Oil climbs on vaccine hopes, weaker dollar

Oil prices climbed on Wednesday as news about COVID-19 vaccines lifted investor hopes for a recovery in fuel demand and the U.S. dollar, in which oil is traded, reached 2 1/2-year lows.

Brent crude rose 51 cents, or 1%, to $49.35 a barrel by 1405 GMT. U.S. West Texas Intermediate (WTI) crude CLc1> climbed 51 cents, up 1%, to $49.35.

The U.S. dollar fell on Wednesday as vaccine progress boosted risk appetite and prospects of more U.S. fiscal stimulus amid negotiations over an economic relief package amid the pandemic.

“The U.S. dollar index futures curve has dropped by nearly 13% since 15 March 2020, when international investors flocked to the greenback as a safe haven,” said Rystad Energy analyst Louise Dickson.

“A weaker dollar in the short-term is a boon for oil prices”.

The American Petroleum Institute (API) said on Tuesday that U.S. crude oil, gasoline and distillate stocks rose sharply last week, with crude stocks jumping by 1.14 million barrels against analyst forecasts for a draw of 1.42 million barrels.

Official weekly oil data from the U.S. Energy Information Administration (EIA) is due later on Wednesday.

Britain began mass vaccinations on Tuesday. Expectations that others will soon follow helped offset fears about a sharp rise in coronavirus cases globally that has led to new restrictions on movements around the world.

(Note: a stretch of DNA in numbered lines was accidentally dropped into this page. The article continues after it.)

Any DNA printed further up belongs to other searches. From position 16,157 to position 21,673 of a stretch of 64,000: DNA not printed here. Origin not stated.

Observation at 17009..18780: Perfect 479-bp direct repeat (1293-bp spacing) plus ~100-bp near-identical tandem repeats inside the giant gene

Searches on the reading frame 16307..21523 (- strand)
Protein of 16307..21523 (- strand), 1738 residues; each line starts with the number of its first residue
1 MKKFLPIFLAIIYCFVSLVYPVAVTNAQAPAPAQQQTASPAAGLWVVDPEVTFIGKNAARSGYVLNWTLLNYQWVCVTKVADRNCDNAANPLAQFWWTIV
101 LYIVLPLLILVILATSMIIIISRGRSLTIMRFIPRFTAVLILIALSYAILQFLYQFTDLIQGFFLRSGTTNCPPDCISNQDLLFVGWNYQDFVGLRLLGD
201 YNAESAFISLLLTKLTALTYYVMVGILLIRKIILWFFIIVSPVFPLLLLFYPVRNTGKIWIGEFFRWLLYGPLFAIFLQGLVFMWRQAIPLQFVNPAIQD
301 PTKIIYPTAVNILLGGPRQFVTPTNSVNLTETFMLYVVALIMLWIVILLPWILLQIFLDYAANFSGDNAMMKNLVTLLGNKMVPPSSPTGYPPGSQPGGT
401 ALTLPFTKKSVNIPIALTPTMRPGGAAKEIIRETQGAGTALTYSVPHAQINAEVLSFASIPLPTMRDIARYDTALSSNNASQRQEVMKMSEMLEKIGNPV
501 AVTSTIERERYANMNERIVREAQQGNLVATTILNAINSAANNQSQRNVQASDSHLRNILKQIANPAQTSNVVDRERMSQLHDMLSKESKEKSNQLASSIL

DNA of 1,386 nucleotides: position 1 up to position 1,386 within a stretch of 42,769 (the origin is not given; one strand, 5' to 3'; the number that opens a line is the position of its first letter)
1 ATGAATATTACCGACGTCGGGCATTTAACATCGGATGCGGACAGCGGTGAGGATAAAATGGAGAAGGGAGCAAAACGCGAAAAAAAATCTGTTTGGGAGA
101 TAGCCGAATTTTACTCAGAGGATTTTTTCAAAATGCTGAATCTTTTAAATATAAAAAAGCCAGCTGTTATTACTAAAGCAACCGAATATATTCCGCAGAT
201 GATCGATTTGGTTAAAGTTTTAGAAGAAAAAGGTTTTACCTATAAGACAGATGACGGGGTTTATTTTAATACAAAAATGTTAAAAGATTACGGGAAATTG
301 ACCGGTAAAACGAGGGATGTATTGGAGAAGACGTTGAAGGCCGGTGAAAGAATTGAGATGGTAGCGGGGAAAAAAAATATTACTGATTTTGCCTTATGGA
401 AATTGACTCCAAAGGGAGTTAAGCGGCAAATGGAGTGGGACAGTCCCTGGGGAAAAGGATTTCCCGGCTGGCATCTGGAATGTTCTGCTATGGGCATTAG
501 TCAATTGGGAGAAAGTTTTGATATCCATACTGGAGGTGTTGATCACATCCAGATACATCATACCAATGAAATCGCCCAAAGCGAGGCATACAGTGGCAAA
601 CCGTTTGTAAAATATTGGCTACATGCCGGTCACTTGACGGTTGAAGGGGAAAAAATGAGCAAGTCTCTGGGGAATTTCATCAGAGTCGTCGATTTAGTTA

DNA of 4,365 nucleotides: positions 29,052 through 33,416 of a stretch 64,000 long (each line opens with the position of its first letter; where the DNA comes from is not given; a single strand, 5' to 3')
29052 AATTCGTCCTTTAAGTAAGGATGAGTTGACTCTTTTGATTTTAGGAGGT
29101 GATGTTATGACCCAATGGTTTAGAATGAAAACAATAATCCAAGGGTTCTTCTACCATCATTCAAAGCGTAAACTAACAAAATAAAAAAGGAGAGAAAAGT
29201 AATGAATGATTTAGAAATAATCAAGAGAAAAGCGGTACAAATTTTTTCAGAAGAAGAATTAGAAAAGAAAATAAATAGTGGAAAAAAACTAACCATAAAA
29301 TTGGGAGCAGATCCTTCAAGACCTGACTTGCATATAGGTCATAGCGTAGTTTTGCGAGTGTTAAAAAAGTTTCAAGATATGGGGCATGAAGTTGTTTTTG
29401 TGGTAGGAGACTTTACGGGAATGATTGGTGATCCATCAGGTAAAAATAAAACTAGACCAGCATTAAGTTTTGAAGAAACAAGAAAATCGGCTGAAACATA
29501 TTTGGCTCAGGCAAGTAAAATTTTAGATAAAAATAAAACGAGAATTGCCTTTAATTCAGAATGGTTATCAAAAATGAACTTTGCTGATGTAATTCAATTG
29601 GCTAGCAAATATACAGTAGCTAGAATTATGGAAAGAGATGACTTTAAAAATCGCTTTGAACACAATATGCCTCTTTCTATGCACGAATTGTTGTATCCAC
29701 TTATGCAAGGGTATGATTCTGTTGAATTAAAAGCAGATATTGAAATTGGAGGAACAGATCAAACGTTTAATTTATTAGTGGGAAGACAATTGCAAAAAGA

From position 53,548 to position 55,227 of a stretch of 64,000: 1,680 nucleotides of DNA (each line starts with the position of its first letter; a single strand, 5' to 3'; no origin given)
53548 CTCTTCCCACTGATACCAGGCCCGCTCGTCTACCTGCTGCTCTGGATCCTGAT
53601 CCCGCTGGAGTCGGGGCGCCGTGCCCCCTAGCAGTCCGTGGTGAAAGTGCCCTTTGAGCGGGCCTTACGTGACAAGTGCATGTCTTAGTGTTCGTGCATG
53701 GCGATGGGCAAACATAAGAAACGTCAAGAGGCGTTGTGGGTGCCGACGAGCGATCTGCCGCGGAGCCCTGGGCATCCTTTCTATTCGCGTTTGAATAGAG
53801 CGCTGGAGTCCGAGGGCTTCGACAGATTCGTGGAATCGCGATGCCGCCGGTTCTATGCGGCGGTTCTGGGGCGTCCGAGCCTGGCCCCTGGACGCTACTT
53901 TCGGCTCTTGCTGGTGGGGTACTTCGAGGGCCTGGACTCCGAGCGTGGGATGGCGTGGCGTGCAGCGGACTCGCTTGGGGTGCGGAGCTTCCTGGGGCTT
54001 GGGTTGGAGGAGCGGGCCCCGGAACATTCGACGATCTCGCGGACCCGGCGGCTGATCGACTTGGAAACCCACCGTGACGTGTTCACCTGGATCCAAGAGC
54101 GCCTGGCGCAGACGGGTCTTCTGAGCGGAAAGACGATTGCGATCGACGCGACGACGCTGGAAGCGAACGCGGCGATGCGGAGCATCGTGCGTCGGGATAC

The vaccine news helped offset some fears from a sharp rise in coronavirus cases globally that has led to a string of renewed lockdowns, including strict measures in California, Germany and South Korea.

“The worsening COVID situation, in particular in Europe, is weighing on prices,” research firm JBC Energy said.

On the supply front, the EIA said U.S. crude oil production was expected to slide next year by 240,000 barrels per day (bpd) to 11.10 million bpd, a smaller decline than its previous forecast for a slide of 290,000 bpd.

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